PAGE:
German lessons

Letter from German teacher Gundi

Gundi Tophinke

Hallo, meine Lieben,

after a wild odyssey, fighting wind and weather, dangerous animals (ticks), the malevolent Lyme disease and Corona,  I finally decided it was time for a holiday and took up an invitation to Leipzig. A very good choice. Leipzig is a city with a relaxing ambience.  When you arrive at the main station, you just cross one main road and find yourself  in the pedestrian-friendly centre where most cars are banned.  An international crowd strolls through the narrow streets lined with restaurant tables and ice-cream parlours. You hear a lot of Polish, Russian, Ukrainian, Arabic, Turkish and Spanish spoken. Leipzig University is popular with students from all over the world. The South-Americans are the noisiest of the lot. The Germans are hardly audible but  stand out for consuming the hugest cups of gelato and whipped cream you have ever seen. 

What makes Leipzig so pleasant to live in is the fact that there is only one high-rise building near the station. Otherwise, the streets are lined with 4-storey buildings featuring baroque, neo-classical or art nouveau facades. The regularity and artistry of the stone masonry calms the senses. Leipzig owes its beauty to the decision (and cunning!) of its former king, Augustus the Strong (1670 – 1733). Besides riding, fencing, drinking and women he also loved architecture and wanted to build a harmonious city centre with buildings no more than 4 storeys high. But even then, developers were notorious for their intrigues and finding of loop-holes. So Augustus, after setting the 4-storey rule, did not threaten with punishment should it be violated. Instead, he promised the developers: if you obey the rules, you will NEVER have to pay taxes any more. It worked magic.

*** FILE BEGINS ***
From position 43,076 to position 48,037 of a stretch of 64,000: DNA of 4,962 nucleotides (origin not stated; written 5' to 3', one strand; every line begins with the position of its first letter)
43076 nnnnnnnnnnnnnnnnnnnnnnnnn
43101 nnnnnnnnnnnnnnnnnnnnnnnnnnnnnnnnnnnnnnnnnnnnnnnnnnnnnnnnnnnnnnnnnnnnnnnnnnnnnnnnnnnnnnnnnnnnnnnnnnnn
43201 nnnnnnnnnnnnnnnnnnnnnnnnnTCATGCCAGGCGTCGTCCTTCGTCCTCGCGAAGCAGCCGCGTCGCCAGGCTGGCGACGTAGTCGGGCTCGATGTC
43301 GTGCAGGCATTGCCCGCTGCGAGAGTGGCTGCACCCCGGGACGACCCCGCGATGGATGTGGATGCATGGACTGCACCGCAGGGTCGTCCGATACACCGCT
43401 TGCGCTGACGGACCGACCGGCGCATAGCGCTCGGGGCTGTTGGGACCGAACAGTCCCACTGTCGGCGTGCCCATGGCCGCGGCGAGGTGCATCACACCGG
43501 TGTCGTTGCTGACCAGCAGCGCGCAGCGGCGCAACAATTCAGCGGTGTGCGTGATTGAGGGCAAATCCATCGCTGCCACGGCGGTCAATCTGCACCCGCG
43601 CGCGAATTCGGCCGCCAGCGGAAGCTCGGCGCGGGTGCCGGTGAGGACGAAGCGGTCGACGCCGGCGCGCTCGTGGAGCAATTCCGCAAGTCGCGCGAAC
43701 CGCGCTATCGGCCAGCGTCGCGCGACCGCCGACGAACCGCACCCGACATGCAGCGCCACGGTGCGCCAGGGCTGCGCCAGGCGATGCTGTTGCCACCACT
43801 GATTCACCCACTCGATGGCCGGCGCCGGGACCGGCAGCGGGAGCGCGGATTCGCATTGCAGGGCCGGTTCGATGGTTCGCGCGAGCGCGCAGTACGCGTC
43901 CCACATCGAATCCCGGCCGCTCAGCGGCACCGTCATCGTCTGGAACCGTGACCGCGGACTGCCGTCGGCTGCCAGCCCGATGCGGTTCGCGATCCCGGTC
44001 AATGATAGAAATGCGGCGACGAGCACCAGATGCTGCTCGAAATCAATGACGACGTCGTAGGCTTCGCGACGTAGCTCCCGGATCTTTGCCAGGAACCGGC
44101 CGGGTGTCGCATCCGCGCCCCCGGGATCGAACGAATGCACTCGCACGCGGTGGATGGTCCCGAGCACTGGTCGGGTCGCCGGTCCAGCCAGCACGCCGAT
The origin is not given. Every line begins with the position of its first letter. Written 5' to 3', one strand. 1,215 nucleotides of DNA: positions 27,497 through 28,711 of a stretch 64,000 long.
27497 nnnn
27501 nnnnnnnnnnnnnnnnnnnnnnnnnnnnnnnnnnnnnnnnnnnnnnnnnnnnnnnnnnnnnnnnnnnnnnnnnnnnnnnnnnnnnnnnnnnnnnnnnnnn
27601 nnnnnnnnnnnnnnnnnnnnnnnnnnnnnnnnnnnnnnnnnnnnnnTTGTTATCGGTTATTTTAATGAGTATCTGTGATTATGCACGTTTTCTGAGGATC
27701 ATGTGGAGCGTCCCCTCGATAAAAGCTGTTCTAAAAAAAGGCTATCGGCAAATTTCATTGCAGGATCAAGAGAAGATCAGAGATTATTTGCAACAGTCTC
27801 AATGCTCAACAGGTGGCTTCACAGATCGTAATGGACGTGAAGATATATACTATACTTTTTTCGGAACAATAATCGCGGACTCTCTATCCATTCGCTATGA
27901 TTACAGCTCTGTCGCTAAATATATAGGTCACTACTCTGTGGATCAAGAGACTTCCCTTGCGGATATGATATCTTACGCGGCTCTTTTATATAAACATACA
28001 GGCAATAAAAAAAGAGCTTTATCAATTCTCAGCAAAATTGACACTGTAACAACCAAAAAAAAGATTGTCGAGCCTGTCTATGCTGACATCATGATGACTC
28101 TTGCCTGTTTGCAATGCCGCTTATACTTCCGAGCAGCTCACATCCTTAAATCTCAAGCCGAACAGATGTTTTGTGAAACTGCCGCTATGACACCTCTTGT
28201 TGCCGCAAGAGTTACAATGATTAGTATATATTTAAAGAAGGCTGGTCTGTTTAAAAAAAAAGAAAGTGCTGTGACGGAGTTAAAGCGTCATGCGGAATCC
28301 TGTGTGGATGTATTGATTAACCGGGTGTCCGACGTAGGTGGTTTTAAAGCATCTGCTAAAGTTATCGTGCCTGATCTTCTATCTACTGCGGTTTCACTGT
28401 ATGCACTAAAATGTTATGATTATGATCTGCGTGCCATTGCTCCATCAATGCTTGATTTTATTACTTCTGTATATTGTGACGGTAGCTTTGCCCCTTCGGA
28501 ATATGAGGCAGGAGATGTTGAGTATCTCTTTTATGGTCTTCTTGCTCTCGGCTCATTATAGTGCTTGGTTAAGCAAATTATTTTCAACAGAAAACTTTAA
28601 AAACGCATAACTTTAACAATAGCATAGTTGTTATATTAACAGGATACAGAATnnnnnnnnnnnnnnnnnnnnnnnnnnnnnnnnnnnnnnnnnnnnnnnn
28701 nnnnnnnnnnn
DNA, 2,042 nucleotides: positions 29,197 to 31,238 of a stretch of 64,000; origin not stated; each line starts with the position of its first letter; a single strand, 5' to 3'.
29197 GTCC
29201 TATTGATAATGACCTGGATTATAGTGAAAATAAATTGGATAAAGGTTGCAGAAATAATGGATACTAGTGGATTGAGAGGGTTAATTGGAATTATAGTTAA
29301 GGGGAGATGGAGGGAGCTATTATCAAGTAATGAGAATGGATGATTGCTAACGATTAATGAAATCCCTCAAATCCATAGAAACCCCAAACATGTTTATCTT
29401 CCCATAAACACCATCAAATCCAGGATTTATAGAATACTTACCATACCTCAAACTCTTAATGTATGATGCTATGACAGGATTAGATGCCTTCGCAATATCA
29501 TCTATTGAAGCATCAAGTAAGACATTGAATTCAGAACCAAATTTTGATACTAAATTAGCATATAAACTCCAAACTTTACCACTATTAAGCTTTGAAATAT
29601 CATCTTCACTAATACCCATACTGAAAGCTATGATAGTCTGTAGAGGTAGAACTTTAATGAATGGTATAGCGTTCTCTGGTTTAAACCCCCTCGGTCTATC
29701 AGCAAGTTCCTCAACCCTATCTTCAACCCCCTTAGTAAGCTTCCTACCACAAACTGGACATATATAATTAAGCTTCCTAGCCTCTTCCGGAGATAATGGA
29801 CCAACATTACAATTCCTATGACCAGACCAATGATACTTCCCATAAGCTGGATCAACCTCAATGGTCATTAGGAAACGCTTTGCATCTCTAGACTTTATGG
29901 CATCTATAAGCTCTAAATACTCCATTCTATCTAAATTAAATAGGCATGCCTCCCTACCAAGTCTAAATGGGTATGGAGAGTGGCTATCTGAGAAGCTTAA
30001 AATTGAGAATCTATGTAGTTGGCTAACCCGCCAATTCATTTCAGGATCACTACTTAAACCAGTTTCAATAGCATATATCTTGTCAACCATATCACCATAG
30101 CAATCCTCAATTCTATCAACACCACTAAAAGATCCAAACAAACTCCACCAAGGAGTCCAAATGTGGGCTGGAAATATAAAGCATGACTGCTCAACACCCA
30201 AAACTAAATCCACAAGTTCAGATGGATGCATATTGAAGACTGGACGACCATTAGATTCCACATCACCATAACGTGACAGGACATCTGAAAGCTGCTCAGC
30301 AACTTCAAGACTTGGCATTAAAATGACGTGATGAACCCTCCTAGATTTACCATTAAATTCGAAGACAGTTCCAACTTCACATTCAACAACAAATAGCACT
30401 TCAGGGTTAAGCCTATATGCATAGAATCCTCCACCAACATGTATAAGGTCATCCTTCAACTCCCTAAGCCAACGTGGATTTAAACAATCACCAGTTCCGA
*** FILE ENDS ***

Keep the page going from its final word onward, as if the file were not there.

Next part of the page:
Fortunately, the architectural style of the communist era left little imprint on the city centre. Our tourist guide told us of one wall on which used to be written, in huge letters: “Der Sozialismus siegt!” ( Socialism is victorious! ) The people of Leipzig slightly changed the pronunciation to “Der Sozialismus siecht!” (Socialism is diseased). No-one could be arrested for the ideological insult, as in many North-German dialects the g is slurred to ch.

I had been invited by a millennial, a generation which I totally fail to understand and simultaneously admire greatly. They must be the cleanest-living generation since the First Fall in the Garden of Eden. My young friend  neither drinks  nor smokes. All his hobbies are health-related: he goes jogging, bouldering and in-line skating. His work ethic is awesome. He gets up at 6 am, leaves the house at 7 am, works until 6 pm, comes home and relaxes with a computer game, cooks dinner, then resumes work to prepare for the next day because his dead-lines are so unrealistic they cannot be met in the given time. He works on a project to reduce aeroplane-emissions. When I asked him how he could do that without ever having flown a plane he said: I did an engineering degree after my IT-degree. So he completed two study courses, learnt German and English – all to sit in front of a computer 10 hours a day. I really don’t know whether to laugh or cry. 

I left Leipzig for my usual hide-away by  a Bavarian lake. Finally, I have recovered my strength and gathered enough energy to resume working again. I will send you a report of my stay in the Franconian Lake District in due course.

For now, from Nürnberg,

with love,

Gundi

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